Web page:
Happy Earth Day!
Last night we hopped on our bikes and pedaled over to Stellina Pasta for dinner. Sadly, they only had one vegetarian entrée. When we eat out, we like to order two different things and split them. With only one option, we decided to just order one entrée and follow up with more food at home. I must say, the dish was delicious: “Whole wheat walnut Tagliatelle with oyster mushrooms, asparagus and fresh mozzarella in oil butter garlic sauce.” Mmmmm. This made the trip well worth it!
With plenty of room for dessert, we ordered the “chocolate peanut butter bomb.” Eh, rather disappointing. It was not bad, but certainly not spectacular. I left wishing we ended the meal after the entrée. Oh well, live and learn.
I puttered around the apartment for a bit when we got home, then plopped on the couch with my book. I completely forgot about Food, Inc. until Matthew asked, “When is that thing on?” Oh, oops! I fired up the t.v. and ended up catching all but the first few minutes. I’m glad I watched it, although I have to admit I was wishing for commercials. I wanted those breaks to get up and move around and do stuff, but I didn’t want to miss anything. In the end, I remained in my seat for the entire 90 minutes, with one quick dash for water and lip balm.
Like Fresh, I found many parts of Food, Inc. difficult to watch, but that’s part of the point. This is what’s going on in our food system, this is the food we put into our bodies, that’s how millions of cows and cute, fluffy chicks are treated, not to mention the workers in the meat processing plants. I love the contrast with Joel Salatin’s Polyface farm.
Did you watch Food, Inc. last night (or at some other point)? What did you think?
Image credit to http://www.clarku.edu/tbwa/images/web_pages/Accomplishments.htm
After purchasing a new bike plus accessories, followed shortly thereafter by more accessories (rear rack and panniers), a bit over a year ago, I decided I needed to go on a bike gear diet. And if memory serves, I did well with that for over a year.
A week ago, I bought a handlebar mirror for my favorite ride, only to find that it did not work at all — with my handlebars and riding position, and the limited adjustability of the mirror, I could not see anything useful! Today, I swapped it for a slightly different style, and I think I’m in business.
I still find myself looking over my shoulder, rather than looking in the mirror, but I imagine that will change as I get used to it.
In a previous post, I alluded to two bike shops, one with great customer service, and one that often leaves something to be desired when it comes to customer interaction. To give credit where credit is due, The Hub bike shop earned my praise in that previous post (and continues to do so).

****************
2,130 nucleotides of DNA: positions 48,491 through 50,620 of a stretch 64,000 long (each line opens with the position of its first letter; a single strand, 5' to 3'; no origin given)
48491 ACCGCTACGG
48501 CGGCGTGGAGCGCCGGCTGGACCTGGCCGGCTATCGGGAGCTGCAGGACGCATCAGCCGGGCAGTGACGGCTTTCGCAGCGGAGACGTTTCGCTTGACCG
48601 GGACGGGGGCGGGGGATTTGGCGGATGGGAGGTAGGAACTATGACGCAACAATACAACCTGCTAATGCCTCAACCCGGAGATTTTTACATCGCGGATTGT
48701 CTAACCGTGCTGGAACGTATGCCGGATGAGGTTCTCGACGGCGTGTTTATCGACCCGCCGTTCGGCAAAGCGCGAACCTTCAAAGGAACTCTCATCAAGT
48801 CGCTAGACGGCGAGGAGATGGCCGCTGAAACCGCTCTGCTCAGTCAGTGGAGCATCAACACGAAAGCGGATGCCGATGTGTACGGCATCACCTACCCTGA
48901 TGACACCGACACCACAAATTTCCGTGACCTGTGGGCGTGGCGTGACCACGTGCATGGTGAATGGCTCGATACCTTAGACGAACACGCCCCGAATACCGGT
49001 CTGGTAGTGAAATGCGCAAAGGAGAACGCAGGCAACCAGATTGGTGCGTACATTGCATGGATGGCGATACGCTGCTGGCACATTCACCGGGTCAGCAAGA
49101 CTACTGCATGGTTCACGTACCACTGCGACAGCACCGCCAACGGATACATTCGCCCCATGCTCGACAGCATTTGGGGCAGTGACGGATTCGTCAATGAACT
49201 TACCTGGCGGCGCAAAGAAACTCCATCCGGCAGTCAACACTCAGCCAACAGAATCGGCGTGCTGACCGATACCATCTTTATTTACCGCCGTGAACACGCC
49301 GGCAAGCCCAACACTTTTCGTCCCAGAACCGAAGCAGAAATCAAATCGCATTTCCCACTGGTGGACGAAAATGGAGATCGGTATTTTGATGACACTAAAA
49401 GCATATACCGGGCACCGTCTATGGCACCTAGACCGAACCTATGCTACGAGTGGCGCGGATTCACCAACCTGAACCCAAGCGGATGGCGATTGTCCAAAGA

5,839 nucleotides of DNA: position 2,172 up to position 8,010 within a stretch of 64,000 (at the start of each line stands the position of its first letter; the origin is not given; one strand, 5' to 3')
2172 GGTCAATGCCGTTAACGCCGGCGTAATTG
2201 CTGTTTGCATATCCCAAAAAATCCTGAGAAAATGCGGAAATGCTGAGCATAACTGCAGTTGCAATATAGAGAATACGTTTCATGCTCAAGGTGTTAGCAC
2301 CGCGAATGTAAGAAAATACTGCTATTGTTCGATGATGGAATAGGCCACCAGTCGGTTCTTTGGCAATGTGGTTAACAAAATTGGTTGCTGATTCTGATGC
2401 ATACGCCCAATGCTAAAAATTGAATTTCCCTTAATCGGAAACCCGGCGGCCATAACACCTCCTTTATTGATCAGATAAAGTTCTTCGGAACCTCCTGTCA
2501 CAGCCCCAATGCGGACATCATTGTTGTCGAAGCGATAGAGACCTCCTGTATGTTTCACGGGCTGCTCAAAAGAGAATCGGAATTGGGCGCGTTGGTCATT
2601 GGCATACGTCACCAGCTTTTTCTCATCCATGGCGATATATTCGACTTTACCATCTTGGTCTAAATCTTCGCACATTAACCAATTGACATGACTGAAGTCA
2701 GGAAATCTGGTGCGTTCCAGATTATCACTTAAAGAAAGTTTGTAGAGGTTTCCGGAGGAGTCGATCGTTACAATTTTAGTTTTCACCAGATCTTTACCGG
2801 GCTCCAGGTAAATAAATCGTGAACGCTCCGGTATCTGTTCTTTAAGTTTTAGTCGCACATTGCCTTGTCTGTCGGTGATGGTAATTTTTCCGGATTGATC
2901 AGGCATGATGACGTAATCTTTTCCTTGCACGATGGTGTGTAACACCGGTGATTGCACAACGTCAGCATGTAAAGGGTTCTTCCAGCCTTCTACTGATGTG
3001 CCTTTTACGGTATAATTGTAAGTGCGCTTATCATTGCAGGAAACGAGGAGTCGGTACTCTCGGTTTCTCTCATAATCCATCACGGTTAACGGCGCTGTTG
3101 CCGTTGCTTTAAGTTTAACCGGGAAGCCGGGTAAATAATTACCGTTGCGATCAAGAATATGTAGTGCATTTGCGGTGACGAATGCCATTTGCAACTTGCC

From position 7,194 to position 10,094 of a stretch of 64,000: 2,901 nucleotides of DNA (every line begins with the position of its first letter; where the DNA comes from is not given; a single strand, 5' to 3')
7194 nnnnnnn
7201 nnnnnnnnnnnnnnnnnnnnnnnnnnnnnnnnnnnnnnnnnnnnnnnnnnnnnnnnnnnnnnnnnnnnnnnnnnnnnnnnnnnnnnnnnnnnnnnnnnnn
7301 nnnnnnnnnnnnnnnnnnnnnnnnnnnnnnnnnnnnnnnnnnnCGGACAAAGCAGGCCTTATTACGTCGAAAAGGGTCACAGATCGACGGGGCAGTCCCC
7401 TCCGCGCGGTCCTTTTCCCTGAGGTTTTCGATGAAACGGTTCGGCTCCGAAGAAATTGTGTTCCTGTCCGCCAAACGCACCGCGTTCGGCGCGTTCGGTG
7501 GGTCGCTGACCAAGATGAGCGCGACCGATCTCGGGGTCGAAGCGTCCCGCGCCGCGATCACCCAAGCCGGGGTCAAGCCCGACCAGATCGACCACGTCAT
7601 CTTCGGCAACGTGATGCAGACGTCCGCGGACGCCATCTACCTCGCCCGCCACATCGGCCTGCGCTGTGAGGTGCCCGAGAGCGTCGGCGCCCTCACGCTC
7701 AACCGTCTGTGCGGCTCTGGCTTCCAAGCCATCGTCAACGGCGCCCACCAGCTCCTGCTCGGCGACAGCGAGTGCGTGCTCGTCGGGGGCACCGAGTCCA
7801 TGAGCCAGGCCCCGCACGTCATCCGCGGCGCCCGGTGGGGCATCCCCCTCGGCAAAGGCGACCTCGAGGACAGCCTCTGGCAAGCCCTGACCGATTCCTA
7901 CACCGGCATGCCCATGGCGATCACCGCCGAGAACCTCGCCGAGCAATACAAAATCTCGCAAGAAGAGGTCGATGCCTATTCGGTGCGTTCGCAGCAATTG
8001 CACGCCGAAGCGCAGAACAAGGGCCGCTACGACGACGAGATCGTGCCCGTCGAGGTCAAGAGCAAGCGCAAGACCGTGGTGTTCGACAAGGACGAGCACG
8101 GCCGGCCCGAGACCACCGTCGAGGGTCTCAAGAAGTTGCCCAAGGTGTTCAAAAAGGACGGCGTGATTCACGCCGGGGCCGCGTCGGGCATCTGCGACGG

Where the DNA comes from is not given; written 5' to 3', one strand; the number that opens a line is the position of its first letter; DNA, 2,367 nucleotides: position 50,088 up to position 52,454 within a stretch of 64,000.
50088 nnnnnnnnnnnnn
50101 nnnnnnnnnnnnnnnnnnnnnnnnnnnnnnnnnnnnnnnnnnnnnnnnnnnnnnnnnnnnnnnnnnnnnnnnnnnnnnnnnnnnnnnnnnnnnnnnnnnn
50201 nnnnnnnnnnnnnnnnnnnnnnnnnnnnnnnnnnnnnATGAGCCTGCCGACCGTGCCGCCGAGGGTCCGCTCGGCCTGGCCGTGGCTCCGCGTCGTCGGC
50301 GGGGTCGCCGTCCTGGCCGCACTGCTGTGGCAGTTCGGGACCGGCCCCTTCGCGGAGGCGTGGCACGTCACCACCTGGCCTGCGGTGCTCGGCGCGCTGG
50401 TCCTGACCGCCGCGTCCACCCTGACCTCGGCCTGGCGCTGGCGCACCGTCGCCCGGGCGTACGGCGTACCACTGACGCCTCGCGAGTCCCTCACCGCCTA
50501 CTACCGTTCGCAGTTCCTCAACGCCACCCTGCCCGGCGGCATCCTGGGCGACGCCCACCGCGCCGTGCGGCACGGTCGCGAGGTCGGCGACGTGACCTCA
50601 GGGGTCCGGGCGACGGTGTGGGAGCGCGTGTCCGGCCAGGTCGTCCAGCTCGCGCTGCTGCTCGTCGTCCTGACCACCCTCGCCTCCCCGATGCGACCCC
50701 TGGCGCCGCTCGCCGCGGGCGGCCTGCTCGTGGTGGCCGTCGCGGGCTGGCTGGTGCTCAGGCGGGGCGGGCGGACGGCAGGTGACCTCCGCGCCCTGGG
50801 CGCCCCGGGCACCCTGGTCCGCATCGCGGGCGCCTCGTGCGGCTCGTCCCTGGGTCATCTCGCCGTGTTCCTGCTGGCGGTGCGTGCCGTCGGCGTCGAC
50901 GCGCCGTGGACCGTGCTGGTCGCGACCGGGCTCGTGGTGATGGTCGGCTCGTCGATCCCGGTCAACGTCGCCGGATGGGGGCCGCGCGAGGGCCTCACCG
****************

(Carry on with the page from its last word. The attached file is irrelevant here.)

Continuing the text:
Friday: 10-mile round trip (RT) to the doctor, followed by 9-mile RT for a lunch date. I underestimated that second trip — I estimated it at 6-7 miles until I mapped it to write this post.
Saturday: 4-mile RT to the last of the “winter” indoor farmers’ markets. I bought some gorgeous early spring greens: spinach, arugula, red-leaf lettuce, plus green onions. A flat tire stopped Matthew short of the market. He replaced the tube and pumped it up, only to find that the tire itself was shot.
Fortunately, he was only two blocks from our local bike shop. I caught up to him locking his bike up there on my way back. We hung out in the park for fifteen minutes, waiting for the shop to open. While I’m glad to have a bike shop within a mile or so of our apartment, I’ve often found the owner a bit gruff, which he proved again on Saturday (given my hubby’s tale of the encounter). Compared to our experience later the same day with another bike shop, “Neighborhood Bike Shop,” as I’ll call it, has a thing or two to learn about customer service.
Anyway, new tire in place and ready to roll, we headed set out on our 22-mile RT ride to our commuter garden. I rode the garden-to-home half of this trip back in August, when we sold my car, but this was the first time we rode it full circle. We enjoyed a lovely lunch and a bit of (thankfully) light gardening in the middle. We made it back home to rest up for Sunday . . . .
Sunday: 3 miles to church, 6.5 miles to brunch, 5.5 miles home, and done. Moratorium on biking for the weekend!
Surprisingly, my legs feel pretty good for cramming 60 miles into the weekend. Our car enjoyed it’s weekend rest period, sitting parked on the street from Thursday night until Monday morning 🙂
Despite the wicked wind of the south, I biked my way through the weekend. Friday presented an exhausting combination of biking and gardening, followed by more biking and more gardening. I planted beets, carrots, and sugar snap peas. I used our new soil miller for the first time — this garden tool rocks! You buy a handle, and whatever interchangeable tool heads you want. If you’re in St. Louis, head over to Home Eco to check out their selection of these great tools. I added a plastic crate to my biking ensemble so I could easily haul the garden tools.
On Sunday, we fit in a little bit of very early season morel hunting — an Easter mushroom hunt, in place of the traditional Easter egg hunt. Sadly, although not all that surprisingly, we found zero morels. However, we did find this guy. Yep, we’re pretty sure that Matthew almost stepped on a copperhead. Fortunately, he saw it when he was about three or four feet away, but he’d been headed right in its direction, focused on scanning for mushrooms, not snakes. We kept our distance, and the copper slept right through the near miss. No doubt I will be slightly on edge during upcoming ‘shroom forays.